Appraising American Indian Art
Before working in the Appraisal field, I spent many years in corporate human resources. I was a proponent at the time of using the term Native American to refer to the indigenous peoples who originally populated our country. Part of my role was to uphold the tenets of Equal Rights and to model social and political correctness in the workplace. I felt – like so many others at the time – that the term American Indian was both potentially racist and historically incorrect. The shift in terminology to Native American from American Indian also coincided with a time in history when college applications and government forms began requiring people to self-identify as White American, African American, Asian American, Latin American or Native American.
I was curious, then, when I noticed that a significant number of organizations and advocacy groups associated with Native American interests were often incorporating the term Indian into their names. The federal government has a Bureau of Indian Affairs for example. There is the National Museum of the American Indian in Washington, DC., an Indian Arts and Crafts Association, and the largest juried show in the world of Native American arts and crafts is the Santa Fe Indian Market.
In my current role as an appraiser of Southwest art including Native American jewelry, arts, and crafts, I wanted to make sure I used the proper terminology to show the most respect for that segment of the art world. Which would it be? Native American or American Indian? Unfortunately, my results were far from conclusive.
Which Terminology is Correct?
I checked first with Google, since, of course, Google knows all. A search on the term Native American art brought up an estimated 23,900,000 results. A search on the term American Indian art brought up only 4,970,000. Similar searches replacing the word art with other words like pottery, crafts, jewelry or style followed the same pattern. Interestingly enough, though, inserting the word politics revealed a reverse result. Native American politics brought up only 1,900,000 estimated results while American Indian politics brought up a whopping 95,600,000 results. Wow!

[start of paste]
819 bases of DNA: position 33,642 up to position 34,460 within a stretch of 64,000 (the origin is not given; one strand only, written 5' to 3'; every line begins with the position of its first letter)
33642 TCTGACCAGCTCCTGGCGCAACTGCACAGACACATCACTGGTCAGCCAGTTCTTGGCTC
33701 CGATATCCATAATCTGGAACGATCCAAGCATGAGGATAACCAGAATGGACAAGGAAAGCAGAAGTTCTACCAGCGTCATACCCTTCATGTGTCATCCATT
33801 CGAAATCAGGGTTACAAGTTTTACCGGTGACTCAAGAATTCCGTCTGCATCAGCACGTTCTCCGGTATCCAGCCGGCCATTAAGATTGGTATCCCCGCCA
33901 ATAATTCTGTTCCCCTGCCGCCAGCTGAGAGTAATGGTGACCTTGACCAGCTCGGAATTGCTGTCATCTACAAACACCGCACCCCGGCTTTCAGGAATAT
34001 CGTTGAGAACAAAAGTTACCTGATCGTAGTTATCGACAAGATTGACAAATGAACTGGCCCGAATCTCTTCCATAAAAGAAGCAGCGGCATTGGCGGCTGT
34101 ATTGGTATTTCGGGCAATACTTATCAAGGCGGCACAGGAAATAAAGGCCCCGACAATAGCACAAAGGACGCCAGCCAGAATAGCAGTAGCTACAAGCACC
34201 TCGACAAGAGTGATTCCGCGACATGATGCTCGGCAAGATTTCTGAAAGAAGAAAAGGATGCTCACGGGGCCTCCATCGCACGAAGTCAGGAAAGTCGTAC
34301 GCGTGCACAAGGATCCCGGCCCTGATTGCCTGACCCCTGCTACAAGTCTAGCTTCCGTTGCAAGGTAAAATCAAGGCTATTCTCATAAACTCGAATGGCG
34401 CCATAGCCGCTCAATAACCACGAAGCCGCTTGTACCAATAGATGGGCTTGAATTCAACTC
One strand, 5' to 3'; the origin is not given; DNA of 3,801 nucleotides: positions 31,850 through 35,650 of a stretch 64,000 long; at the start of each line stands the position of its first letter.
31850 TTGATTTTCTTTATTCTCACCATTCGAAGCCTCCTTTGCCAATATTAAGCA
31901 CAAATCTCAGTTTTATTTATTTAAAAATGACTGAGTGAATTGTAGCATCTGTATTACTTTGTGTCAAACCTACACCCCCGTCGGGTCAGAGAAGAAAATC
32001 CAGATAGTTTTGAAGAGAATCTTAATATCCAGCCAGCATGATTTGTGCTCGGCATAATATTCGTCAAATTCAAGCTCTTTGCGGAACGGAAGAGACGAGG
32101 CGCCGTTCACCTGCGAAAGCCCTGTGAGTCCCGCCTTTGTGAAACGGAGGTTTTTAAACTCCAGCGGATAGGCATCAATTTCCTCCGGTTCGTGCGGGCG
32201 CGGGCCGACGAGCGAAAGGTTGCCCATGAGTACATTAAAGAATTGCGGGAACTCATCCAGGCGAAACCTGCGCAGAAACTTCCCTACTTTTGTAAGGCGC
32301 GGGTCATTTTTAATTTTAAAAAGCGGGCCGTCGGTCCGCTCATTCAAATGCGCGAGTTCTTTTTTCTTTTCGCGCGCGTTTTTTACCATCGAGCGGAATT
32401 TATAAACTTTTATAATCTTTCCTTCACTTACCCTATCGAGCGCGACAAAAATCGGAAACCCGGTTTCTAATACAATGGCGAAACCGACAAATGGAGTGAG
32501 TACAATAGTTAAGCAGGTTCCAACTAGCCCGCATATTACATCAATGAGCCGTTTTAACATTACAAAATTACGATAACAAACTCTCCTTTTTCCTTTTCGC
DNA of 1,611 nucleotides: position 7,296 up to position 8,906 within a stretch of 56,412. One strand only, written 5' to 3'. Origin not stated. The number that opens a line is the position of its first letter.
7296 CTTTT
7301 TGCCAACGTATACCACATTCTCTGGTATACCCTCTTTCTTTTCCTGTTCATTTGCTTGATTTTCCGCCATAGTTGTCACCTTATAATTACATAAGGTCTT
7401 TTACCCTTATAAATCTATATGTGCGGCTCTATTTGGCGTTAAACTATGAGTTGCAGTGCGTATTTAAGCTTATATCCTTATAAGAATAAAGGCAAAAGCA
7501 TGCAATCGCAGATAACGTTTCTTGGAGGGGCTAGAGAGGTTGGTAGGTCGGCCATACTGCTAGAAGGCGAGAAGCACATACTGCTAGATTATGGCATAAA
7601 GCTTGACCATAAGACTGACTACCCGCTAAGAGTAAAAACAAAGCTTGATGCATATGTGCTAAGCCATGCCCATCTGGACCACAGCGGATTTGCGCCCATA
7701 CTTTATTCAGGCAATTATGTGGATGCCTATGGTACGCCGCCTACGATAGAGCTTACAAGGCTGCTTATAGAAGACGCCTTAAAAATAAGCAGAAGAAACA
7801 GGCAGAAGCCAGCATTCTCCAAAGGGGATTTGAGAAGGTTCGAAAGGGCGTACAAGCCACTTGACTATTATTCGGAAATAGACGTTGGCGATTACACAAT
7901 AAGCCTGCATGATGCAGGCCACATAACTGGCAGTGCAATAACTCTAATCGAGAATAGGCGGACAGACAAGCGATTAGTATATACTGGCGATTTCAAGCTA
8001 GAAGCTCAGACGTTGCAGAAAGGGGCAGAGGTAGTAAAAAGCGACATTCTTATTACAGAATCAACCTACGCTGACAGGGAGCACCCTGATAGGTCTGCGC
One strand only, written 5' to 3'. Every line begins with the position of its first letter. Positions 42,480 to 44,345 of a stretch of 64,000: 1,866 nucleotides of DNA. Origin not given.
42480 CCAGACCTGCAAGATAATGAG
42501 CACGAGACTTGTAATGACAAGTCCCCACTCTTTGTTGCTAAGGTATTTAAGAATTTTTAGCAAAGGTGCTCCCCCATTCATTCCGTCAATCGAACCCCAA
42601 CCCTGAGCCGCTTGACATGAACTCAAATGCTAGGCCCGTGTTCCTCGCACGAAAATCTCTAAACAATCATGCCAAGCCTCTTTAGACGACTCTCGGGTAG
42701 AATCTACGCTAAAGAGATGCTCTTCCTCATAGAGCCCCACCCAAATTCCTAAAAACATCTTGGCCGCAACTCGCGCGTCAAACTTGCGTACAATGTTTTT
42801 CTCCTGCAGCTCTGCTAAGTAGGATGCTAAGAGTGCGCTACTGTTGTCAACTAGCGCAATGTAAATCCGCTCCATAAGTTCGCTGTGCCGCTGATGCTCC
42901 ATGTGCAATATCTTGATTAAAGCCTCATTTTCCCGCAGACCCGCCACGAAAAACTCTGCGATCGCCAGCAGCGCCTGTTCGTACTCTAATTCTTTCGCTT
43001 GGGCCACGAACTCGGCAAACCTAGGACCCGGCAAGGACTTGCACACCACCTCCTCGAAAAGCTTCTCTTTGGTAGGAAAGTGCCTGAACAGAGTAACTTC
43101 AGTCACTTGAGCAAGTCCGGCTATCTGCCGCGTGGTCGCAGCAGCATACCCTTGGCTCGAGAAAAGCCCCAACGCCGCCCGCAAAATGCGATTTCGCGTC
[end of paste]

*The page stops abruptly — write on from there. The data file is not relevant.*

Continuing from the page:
It occurred to me that perhaps I should try to determine what Native Americans actually preferred to call themselves. Apparently, I wasn’t the only one asking this question, and a plethora of articles could be found on the Internet featuring interviews with tribal leaders and spokespersons who weighed in on the issue.
First and foremost, these leaders far preferred to be identified according to their specific tribal nation like Sioux, Navaho, or Apache. Secondly, many of them viewed the term Native American to be too broad to create any sense of identity at all and could be applied to anyone born in America at any point in time. They could settle for the term American Indian because, while historically sensitive, it at least identified their common ethnicity. Some other leaders preferred the terms Indigenous Peoples or First Nations Peoples, although those weren’t as commonly cited.
As for the people personally identifying with that ethnic classification, the 1995 US Census revealed that 49.76% self-identified as American Indian, 37.35% self-identified as Native American, and the remaining identified as a variety of other names. The 2015 Census provided a predetermined list of ethnic classifications and used the term American Indian and Native Alaskan to cover that group.
In most modern style guides today, both terms are considered acceptable, although some sensitivity between the two still smolders. Some argue that the migration to the term Native American only served to relieve the white guilt over the treatment of American Indians. As Christina Berry, Cherokee photojournalist, points out, “Native Americans did not suffer through countless trails of tears, disease, wars, and cultural annihilation — Indians did.” Embracing the term Indian, in her view, makes it far more difficult to gloss over a history of racism and discrimination.
The Final Verdict for Terms
On what side of the debate do I land after all this? As an appraiser, a woman with a Cherokee blood lineage, and a lover of Southwest and Indian art, I will always strive to identify the specific tribe to which an artist belongs. In the absence of an ability to be that specific, I will use the term in my reports that has greater acceptance by the group it attempts to describe – American Indians.